I have talked about how, back in 2012-2013, I had had implemented, from scratch, a mechanism for single execution of a mission critical operation. This was before blockchain was KBOOM. Blockchain existed, but I only knew a single and remote person that knew something about blockchain.  Our team chosen to not use this relatively new technology at that point.

Last year, 2018, I was requested by my client to lead the rework of this system, but now, using blockchain. O yeah! We’ve got it done some months ago. This turned out to be the last side-project I took. For this year at least. I have my first child being born soon, and I need a break from these challenges. Anyway, I divert, back on track: single execution, blockchain, and a challenge accompanied by a frustration. We were a team of six people implementing this. Before starting, I wanted to make sure that everyone is on the same page in terms of what we do, and what blockchain is. Turns out, that while explaining bits of the blockchain, some people had troubles understanding the most basic concept: consensus and consensus algorithms. I went all haywire trying to explain concepts like: termination, integrity, agreement and fault tolerant consensus. I immediately remembered that when I was young, some very smart guy, forced me to read a paper called: „Time, Clocks, and the Ordering of Events in a Distributed System” – by Leslie Lamport. I mandated that this shall be read prior to my explanation. Everything went smooth from there on.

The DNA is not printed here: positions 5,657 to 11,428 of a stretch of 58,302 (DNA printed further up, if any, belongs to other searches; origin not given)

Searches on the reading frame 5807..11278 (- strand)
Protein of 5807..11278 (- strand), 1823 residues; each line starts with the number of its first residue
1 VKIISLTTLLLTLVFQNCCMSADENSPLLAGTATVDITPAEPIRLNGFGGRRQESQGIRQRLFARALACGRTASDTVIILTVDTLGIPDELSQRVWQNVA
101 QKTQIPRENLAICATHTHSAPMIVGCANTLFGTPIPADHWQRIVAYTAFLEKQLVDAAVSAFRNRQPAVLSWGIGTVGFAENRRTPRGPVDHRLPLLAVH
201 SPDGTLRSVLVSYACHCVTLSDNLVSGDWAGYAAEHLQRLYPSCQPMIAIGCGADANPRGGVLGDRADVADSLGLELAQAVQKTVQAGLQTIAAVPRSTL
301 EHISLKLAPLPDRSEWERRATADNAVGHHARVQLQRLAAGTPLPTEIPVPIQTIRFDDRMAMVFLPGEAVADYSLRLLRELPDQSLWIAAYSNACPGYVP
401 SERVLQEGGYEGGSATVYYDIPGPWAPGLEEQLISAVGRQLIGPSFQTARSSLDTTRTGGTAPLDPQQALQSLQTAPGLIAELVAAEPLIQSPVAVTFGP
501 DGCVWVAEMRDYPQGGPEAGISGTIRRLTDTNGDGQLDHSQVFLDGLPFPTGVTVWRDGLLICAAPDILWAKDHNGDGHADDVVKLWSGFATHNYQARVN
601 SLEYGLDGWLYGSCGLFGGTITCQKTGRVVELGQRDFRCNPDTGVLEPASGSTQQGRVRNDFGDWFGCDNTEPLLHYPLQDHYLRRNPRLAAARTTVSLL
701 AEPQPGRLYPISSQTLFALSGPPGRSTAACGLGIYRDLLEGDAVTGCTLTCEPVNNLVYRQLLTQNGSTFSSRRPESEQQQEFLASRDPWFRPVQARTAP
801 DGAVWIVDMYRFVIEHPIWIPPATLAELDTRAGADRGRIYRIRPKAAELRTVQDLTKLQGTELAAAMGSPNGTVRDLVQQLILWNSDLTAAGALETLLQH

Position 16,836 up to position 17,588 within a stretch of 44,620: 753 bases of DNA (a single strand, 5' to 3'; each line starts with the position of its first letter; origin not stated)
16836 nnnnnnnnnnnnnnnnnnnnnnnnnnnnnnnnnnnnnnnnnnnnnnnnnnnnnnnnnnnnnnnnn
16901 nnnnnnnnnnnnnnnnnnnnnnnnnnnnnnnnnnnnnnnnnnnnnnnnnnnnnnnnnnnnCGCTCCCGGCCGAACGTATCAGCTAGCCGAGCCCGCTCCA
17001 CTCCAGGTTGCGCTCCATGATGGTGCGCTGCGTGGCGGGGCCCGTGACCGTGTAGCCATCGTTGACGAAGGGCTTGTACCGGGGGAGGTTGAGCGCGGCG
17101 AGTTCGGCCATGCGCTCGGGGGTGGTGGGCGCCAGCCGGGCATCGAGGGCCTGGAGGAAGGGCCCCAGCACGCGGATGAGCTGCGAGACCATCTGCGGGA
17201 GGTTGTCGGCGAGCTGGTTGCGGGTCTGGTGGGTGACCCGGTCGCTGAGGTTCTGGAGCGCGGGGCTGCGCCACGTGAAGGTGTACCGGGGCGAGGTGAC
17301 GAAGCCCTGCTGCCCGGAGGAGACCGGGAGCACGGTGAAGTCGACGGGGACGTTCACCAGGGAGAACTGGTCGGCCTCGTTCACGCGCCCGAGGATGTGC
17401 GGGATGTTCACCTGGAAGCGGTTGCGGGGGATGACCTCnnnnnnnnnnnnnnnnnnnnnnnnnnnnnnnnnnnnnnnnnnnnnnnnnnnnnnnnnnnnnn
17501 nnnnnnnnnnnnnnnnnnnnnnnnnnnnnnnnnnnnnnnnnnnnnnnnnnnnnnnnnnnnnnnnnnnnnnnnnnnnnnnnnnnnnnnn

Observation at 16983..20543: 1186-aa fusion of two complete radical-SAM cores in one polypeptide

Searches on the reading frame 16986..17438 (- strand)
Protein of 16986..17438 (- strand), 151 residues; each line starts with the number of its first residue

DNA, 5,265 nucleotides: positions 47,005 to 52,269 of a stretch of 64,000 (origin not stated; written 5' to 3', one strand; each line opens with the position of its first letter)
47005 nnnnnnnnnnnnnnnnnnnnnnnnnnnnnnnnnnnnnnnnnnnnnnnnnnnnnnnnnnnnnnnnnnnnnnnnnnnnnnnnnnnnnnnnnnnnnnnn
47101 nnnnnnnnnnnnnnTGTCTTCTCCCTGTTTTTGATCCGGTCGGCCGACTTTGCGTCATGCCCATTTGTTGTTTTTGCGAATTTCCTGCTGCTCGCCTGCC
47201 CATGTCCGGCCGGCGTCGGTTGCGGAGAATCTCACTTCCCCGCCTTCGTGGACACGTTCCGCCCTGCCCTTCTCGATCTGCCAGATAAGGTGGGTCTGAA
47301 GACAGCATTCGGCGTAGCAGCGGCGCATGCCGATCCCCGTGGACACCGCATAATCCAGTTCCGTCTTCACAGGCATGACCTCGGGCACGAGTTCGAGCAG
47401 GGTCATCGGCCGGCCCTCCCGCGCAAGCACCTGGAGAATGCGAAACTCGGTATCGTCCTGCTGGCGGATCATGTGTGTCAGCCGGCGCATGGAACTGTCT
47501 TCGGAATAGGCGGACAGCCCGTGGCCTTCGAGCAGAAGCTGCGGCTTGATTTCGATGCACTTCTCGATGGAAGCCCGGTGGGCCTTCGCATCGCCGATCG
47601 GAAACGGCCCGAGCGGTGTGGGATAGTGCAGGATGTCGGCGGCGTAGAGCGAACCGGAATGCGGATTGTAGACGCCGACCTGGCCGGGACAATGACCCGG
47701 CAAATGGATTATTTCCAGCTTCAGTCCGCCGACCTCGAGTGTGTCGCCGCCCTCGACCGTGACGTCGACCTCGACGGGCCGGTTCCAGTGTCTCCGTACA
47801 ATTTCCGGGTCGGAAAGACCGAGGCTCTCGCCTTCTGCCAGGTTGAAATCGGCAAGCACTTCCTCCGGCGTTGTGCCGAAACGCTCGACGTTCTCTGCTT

Be lucky. It’s your responsibility now.

Part of my daily job is working with the cloud. Large scale, small scale, simple, complicated, doing cloud design, develop cloud solutions, teaching, consulting and whatnot. While doing all this for some time now, I realized that a certain generation of technical, and otherwise very well-trained people, mostly in the software development area, has a very big problem in working with distributed systems over the cloud.

I could not understand this for years. It just did not compute. Why was this happening?

Well, turns out, some people were just not fortunate enough to have a smart guy around while “growing up”, that was able to teach them the basics of distributed computing.

I have repeated the experiment from the first story 9 additional times. Each time the same result. It’s like a veil was unveiled for some people.

So, I dare you, I double dare you, If you feel you don’t quite grasp software developing solutions in a distributed environment, have a read on the same paper. It is a masterpiece from 1976-1977, I promise you.

Cloud is dead

Yes. Cloud is dead. We now have ubiquitous computing. And, to be honest, this is close to be dead soon enough. A non-distributed environment does not exist anymore. I am not sure it ever did.

Be good!